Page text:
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Don’t Overlook Total Dissolved Solids (TDS)

    The levels of chemical pollution present in the pool water can be measured using an instrument called a ‘Total Dissolved Solids’ meter (TDS meter). This measures the electrical conductivity of the pool water. As pure water is not a conductor of electricity, the more conductive the swimming pool water is, the more it

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Reporting Incidents, Including near Misses and Accidents

  Employers, self-employed persons, and persons in control of work premises, have legal duties under RIDDOR to report and record certain work-related accidents by the quickest means possible. Exercise The following accidents must be reported: The easiest way to report an accident, in most cases, is via the appropriate online report form at www.hse.gov.uk/riddor. The

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Quick and easy Hazard Reporting Tool. Free to use.

Identifying hazards is the first step in the risk assessment process. But the task should not be left exclusively to the ‘health and safety manager’ or line manager. Identifying hazards should be something that everybody is actively encouraged to do. It should also be an ongoing process, not something that’s only done when the risk

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What Is Meant by the Terms ‘Incident’, ‘Accident’ and ‘Near Miss’

There can sometimes be confusion about different terms incidents, accidents, near misses: ‘Accidents’ are incidents that cause harm (Figure 1, below); ‘Near misses’ are incidents that could have caused harm, but didn’t on this occasion (Figure 2, below); ‘Incidents’ then, is a collective term encompassing both of the above; ‘Undesired circumstances’ are what can usually

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The Importance of pH in Swimming Pool Water

    pH is an abbreviation of ‘power of hydrogen’ and is a critical factor in the treatment of pool water. pH is a scale of acidity to alkalinity from 0 to 14. Substances that aren’t acidic or alkaline (that is, neutral solutions) usually have a pH of 7. Acids have a pH that is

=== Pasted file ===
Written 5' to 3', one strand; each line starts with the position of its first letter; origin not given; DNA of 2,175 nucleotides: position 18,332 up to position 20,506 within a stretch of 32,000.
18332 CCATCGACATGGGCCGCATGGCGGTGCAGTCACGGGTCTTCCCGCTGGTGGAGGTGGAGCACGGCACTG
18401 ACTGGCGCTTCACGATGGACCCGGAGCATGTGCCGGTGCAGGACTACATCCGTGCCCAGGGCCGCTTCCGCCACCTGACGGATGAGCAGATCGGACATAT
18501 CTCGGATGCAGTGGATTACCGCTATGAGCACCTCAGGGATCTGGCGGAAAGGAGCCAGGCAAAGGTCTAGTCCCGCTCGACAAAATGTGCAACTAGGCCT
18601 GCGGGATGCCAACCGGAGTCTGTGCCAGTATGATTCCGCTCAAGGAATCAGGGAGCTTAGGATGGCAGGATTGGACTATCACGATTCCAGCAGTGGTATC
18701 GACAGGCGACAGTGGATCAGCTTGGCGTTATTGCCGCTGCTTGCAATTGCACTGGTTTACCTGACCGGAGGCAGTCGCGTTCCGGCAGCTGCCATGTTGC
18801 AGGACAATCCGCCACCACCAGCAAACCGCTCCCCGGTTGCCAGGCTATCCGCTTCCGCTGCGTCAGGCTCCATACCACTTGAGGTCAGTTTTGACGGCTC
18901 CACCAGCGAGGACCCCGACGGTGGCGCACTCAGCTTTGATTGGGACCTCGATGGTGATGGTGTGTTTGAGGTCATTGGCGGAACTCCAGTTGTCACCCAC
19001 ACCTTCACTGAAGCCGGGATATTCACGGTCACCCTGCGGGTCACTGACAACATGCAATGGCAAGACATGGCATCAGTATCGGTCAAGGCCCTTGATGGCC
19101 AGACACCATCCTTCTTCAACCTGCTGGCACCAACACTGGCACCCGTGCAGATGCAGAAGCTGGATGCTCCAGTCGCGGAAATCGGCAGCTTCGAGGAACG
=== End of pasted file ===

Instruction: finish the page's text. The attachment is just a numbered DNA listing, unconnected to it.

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Not the Same: Method Statements, Safe Systems of Work, Permits to Work

  Method Statements (or, Work Instructions) These are step-by-step, documented procedures that explain how to perform tasks safety. It’s a guide or set of instructions for doing a task right, first time, every time. They are intended to be used by those people actually carrying out the work, therefore, they should be as user-friendly as

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What is Free, Combined and Total Chlorine?

    Free Chlorine If chlorine is the biocide in use at your pool (rather than bromine), there should always be enough free chlorine in the pool to minimise the risk of infection. The recommended range is 1.00 – 2.00mg/l for most types of pool. Pools using stabilised chlorine need a bit more 2.50 –

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How Attitude and Behaviour Can Affect Health & Safety

  People are involved in all aspects of work. Human factors are concerned with three interrelated areas: What people are being asked to do (the job and its characteristics); Who is doing it (the individual and their competence); Where they are working (the organisation and its attributes). The job Tasks should be designed in accordance

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Dealing with Faecal Contamination in Swimming Pools

Dealing With Faecal Contamination in Swimming Pools

If a pool is contaminated with faeces, the pool operator must decide quickly on an appropriate course of action in order to prevent any possible illness in users. This is particularly important with diarrhoea, which may contain the chlorine-resistant organism cryptosporidium (‘crypto’). So it is crucial to be prepared. It is also important to do everything

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So You’ve Done Your Risk Assessment. What Now?

  Deciding on Actions to Control Risk   Completing the risk assessment is a means to an end, not the end itself. It’s an input, not an output. If, after conducting a risk assessment, new or improved controls are required, their selection should be determined by the principle of the hierarchy of controls, i.e. the

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Dealing with Blood or Vomit Contamination in Swimming Pools

  The most common infections spread in pools and spas are gastrointestinal (e.g. cryptosporidium and viruses) and skin rashes (bacteria mainly). Blood and vomit are unlikely to cause illness, because they are less likely to be infected than faeces and skin and pool disinfectants should kill any bugs that there are, provided disinfectant residuals and pH values

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Differences: Hazards, Risks, Risk Assessments

What are Hazards? Anything that may cause harm, such as chemicals, electricity, working from ladders etc. Some hazards are easy to identify (an open container of a corrosive substance), others are not easily identifiable. This can be because the harm that some hazards cause is not immediate, but occurs instead over a long period of

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